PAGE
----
Joint Secretary G20 and 2005 batch IFS officer Eenam Gambhir, the lone woman on the team, is no stranger to making headlines.

In September 2016, as then First Secretary in the Indian Mission to the UN, Gambhir had delivered India’s Right of Reply to Pakistan Prime Minister Nawaz Sharif’s UN General Assembly address.

“The world has not yet forgotten that the trail of that dastardly attack led all the way to Abbottabad in Pakistan. The land of Taxila, one of the greatest learning centres of ancient times, is now host to the Ivy League of terrorism. It attracts aspirants and apprentices from all over the world. The effect of its toxic curriculum are felt across the globe,” she had said in the rousing speech.

A few days later, Gambhir had again delivered the Right of Reply when Islamabad’s then UN envoy Maleeha Lodhi responded to then External Affairs Minister Sushma Swaraj’s address to the UN General Debate.

Then again in 2017, it was Gambhir who took on Pakistan Prime Minister Shahid Khaqan Abbasi, saying in India’s Right of Reply that “nn its short history, Pakistan has become a geography synonymous with terror. The quest for a land of pure has actually produced ‘the land of pure terror’. Pakistan is now Terroristan… Its current state can be gauged from the fact that Hafiz Mohammed Saeed, a leader of the United Nations designated terrorist organisation Lashkar-e-Taiba, is now sought to be legitimised as a leader of a political party.”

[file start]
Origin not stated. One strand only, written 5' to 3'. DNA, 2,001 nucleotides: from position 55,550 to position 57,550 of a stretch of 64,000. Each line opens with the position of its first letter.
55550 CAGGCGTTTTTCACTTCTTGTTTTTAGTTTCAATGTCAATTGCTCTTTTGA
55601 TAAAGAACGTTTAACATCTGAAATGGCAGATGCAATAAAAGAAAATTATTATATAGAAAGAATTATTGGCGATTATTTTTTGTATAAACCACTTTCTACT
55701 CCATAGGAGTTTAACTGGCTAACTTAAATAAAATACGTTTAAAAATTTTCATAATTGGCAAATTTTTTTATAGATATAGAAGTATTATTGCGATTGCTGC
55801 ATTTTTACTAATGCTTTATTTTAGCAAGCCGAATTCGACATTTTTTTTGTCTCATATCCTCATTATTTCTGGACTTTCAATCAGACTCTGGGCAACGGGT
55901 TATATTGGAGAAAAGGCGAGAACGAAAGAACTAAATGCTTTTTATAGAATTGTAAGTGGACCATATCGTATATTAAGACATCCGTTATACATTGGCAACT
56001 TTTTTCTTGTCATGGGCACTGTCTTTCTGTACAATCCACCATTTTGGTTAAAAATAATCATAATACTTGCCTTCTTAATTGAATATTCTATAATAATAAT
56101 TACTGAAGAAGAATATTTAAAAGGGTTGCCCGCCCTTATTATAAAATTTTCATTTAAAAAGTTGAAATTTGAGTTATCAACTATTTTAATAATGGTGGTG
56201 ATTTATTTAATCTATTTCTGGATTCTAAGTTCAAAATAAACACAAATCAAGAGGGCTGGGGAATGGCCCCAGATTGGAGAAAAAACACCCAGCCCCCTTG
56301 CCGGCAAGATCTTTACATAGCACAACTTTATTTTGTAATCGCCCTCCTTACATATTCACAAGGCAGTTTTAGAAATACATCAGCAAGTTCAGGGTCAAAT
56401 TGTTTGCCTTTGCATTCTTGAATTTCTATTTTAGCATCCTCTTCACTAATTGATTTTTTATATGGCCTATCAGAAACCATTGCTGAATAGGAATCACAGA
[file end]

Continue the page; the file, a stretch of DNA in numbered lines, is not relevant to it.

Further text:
Ashish Sinha

Like Gambhir, Ashish Sinha too is a 2005 batch IFS officer and is reportedly fluent in Spanish. Having served in Madrid, Kathmandu, New York and Nairobi, Sinha has reportedly been negotiating for India over the last seven years in multilateral settings.

‘200 Hours of Non-Stop Negotiations’

G20 Sherpa Amitabh Kant revealed on Sunday that it “took over 200 hours of non-stop negotiations” to deliver a consensus on the G20 declaration. The team of diplomats, including Eenam Gambhir and K Nagraj Naidu, held 300 bilateral meetings and circulated 15 drafts with their counterparts on the contentious Ukraine conflict to drive home a consensus that was clinched on the first day of the G20 Leaders’ Summit.